New Technology to Aid Movement of Horses Globally GlobalVetLink eEIA System Now Recognized by USDA for Exports

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An Internet-based business designed to allow animal health authorities to track and regulate animal movement nationally has developed technology now recognized by the U.S. Department of Agriculture (USDA) for international shipments of horses.

Electronic laboratory forms carrying equine infectious anemia (EIA), or Coggins, test results are now being accepted by federal health officials on horses moving to other countries. In a letter dated May 15 from the USDA Veterinary Services deputy administrator, GlobalVetLink, L.C., was informed that its electronic equine infectious anemia (eEIA) system in paper format for exports can be used for international shipments. Previously the eEIA lab forms were only recognized by USDA for movement within a state or between states.

“USDA’s recognition of the GlobalVetLink eEIA form will be substantially beneficial to equine practitioners in the U.S.,” said president and founder Kevin D. Maher. “The multi-tiered paper system used for years to track and regulate animal movement in the U.S. can be cumbersome, time-consuming and invites inaccuracies.” Horse owners, veterinarians, diagnostic laboratories and animal health authorities should all reap benefits from a more streamlined process, he said.

Horse owners moving animals for exhibition, pleasure, sale or other reasons must be able to produce proof of a negative EIA test. The form is a supplement to the federal health certificate required for international movements.

Benefits of the GVL system include clean, clear and professional forms, real-time automatic submission of documents to animal health authorities, secure storage of certificates for reference anytime, around-the-clock access with an internet connection and real-time lab test submittal and result retrieval. GVL’s eEIA system also provides three digital photographs of the horse directly inserted on the certificate.

Headquartered in Ames, Iowa, GlobalVetLink has created the primary web-based platform for animal health regulatory officials and practicing veterinarians. The GVL system connects all 50 states with real-time animal movement, thus eliminating tedious, outdated paper methods.

According to Maher, the movement of over 69 million animals has been documented since 2001 when GVL launched its on-line application allowing practitioners, state authorities, diagnostic laboratories and other health officials, to build access and monitor animal movement documents all by the click of a mouse.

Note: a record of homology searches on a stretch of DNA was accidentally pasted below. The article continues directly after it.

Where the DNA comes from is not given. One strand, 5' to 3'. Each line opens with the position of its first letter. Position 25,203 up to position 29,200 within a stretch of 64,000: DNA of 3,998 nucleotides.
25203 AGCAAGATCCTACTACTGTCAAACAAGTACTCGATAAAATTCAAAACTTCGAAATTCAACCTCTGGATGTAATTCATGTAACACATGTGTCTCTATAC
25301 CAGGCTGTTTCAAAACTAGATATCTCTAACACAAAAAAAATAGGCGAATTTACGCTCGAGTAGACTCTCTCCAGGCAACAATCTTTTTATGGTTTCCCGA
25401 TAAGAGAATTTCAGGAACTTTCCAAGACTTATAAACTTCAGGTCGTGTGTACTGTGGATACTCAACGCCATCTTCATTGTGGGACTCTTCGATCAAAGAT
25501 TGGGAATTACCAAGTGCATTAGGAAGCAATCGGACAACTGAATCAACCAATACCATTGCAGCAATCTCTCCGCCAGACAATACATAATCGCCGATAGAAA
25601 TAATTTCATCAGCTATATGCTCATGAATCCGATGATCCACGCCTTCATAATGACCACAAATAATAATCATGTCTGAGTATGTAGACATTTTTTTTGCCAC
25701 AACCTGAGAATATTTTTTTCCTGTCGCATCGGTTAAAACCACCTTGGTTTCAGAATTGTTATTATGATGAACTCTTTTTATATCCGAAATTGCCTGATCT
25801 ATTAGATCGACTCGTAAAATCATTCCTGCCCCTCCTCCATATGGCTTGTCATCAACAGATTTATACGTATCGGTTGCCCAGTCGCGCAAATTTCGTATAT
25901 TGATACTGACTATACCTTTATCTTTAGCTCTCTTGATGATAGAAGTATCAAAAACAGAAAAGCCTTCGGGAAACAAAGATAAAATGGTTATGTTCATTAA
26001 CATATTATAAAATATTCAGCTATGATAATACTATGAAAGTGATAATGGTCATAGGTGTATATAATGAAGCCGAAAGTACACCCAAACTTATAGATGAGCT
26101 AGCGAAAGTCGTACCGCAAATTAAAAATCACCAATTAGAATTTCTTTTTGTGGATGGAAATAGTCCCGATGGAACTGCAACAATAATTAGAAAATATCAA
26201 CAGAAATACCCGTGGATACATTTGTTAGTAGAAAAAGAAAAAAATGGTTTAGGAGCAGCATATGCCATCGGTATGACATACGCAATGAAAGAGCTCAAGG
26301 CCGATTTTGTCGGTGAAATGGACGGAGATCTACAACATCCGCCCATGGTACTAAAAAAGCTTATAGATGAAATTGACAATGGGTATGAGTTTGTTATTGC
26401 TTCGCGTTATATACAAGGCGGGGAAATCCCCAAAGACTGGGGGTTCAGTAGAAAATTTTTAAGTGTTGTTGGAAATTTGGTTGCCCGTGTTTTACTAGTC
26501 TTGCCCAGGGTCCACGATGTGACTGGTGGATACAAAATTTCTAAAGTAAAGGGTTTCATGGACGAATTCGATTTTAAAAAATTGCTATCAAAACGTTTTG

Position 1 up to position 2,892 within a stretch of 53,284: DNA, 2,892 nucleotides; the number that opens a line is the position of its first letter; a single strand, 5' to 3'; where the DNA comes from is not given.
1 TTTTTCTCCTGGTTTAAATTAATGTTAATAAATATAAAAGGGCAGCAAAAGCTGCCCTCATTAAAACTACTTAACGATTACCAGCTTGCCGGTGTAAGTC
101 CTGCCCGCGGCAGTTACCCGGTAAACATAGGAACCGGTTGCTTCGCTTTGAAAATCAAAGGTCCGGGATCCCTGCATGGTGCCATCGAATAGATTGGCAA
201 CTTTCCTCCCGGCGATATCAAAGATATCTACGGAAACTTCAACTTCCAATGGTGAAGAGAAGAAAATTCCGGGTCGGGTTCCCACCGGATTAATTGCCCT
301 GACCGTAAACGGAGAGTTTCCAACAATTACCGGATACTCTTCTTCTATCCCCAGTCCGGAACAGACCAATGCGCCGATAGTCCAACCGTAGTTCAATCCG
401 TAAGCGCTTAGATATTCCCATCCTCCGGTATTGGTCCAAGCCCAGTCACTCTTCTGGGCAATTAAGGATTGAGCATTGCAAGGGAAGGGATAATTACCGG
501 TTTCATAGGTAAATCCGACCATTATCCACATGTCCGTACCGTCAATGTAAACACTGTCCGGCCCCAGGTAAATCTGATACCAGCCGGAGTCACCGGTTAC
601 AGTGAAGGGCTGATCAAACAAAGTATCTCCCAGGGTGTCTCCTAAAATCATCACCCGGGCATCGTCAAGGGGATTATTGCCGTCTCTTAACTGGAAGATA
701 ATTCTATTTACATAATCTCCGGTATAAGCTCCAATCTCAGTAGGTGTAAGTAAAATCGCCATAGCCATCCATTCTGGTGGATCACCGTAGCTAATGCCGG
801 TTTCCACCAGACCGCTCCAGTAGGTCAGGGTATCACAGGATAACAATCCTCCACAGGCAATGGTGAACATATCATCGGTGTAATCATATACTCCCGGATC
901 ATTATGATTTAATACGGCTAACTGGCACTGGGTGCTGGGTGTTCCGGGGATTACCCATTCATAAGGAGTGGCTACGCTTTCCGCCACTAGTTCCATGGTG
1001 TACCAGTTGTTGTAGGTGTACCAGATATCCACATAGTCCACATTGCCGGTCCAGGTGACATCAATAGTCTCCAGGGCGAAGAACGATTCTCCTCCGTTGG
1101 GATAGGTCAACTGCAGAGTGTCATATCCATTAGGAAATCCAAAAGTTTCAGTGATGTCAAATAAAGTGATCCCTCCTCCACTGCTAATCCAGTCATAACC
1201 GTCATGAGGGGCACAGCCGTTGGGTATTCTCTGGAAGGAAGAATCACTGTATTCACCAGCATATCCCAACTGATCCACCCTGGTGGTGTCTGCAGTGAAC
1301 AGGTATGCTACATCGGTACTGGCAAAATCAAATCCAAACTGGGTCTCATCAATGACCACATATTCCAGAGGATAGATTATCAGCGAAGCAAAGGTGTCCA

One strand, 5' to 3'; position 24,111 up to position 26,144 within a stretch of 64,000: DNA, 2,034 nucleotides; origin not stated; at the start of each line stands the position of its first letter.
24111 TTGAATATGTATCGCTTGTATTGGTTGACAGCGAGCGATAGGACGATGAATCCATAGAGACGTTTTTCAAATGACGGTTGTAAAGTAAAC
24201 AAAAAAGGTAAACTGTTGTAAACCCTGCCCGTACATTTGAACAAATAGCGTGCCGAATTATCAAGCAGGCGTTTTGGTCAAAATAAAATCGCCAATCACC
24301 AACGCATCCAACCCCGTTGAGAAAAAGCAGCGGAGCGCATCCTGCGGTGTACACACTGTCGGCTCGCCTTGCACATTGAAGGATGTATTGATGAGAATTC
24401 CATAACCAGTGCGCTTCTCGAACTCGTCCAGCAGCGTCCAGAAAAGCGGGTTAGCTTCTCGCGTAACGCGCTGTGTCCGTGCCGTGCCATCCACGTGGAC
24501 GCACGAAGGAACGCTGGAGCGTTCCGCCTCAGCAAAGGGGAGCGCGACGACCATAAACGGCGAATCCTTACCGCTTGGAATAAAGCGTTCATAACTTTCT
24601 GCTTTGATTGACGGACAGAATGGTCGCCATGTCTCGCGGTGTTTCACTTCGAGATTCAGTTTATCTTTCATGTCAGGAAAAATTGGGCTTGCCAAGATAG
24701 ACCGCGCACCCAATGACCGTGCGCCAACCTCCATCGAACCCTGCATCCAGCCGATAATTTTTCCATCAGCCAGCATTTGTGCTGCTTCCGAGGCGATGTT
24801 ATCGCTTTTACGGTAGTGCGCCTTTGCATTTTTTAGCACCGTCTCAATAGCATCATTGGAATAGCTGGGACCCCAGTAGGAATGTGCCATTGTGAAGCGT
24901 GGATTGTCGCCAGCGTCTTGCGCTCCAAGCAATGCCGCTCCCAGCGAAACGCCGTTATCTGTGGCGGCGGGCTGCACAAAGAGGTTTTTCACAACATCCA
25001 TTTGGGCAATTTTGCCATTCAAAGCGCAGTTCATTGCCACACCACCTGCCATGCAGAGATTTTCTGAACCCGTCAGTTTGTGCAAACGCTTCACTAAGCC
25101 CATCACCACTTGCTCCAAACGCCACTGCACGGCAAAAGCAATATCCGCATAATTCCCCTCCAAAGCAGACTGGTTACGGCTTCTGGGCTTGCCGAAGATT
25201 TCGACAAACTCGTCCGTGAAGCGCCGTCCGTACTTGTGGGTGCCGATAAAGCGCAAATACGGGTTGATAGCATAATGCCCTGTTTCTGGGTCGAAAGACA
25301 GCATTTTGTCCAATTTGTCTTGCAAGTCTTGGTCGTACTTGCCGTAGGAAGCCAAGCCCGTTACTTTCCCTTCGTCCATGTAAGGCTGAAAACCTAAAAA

“Our subscriber base is growing weekly and on track to double every year,” said Maher, who predicts paper health certificates and EIA forms will be obsolete within the next decade. “We hope to offer efficiency improvements through utilization of web-based applications in every aspect of the animal health world someday.”

Accredited veterinarians with clients shipping horses internationally are encouraged to contact GlobalVetLink Technical Support at 515-296-3779 for more information on this and other GVL products.

GlobalVetLink, L.C. is a privately owned technology company that uniquely specializes in regulatory applications for veterinarians and state animal health officials. The company’s products include online certificates of veterinary inspection (health certificates), web based eEIA certification system for veterinary practices and diagnostic laboratories, system interface into diagnostic laboratory and practice management software system via GlobalVetLink’s regulatory application system.

EIA is a viral disease of members of the horse family. The equine infectious anemia virus (EIAV) is categorized as a retrovirus: it contains genetic RNA material, which it uses to produce DNA. This DNA is then incorporated into the genetic makeup of infected cells. Identified in France in 1843 and first tentatively diagnosed in the United States in 1888, EIA has commanded a great deal of attention over the years. There is no vaccine or treatment for the disease. It is often difficult to differentiate from other fever-producing diseases, including anthrax, influenza, and equine encephalitis. Source: USDA.

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Tiffany Obrecht
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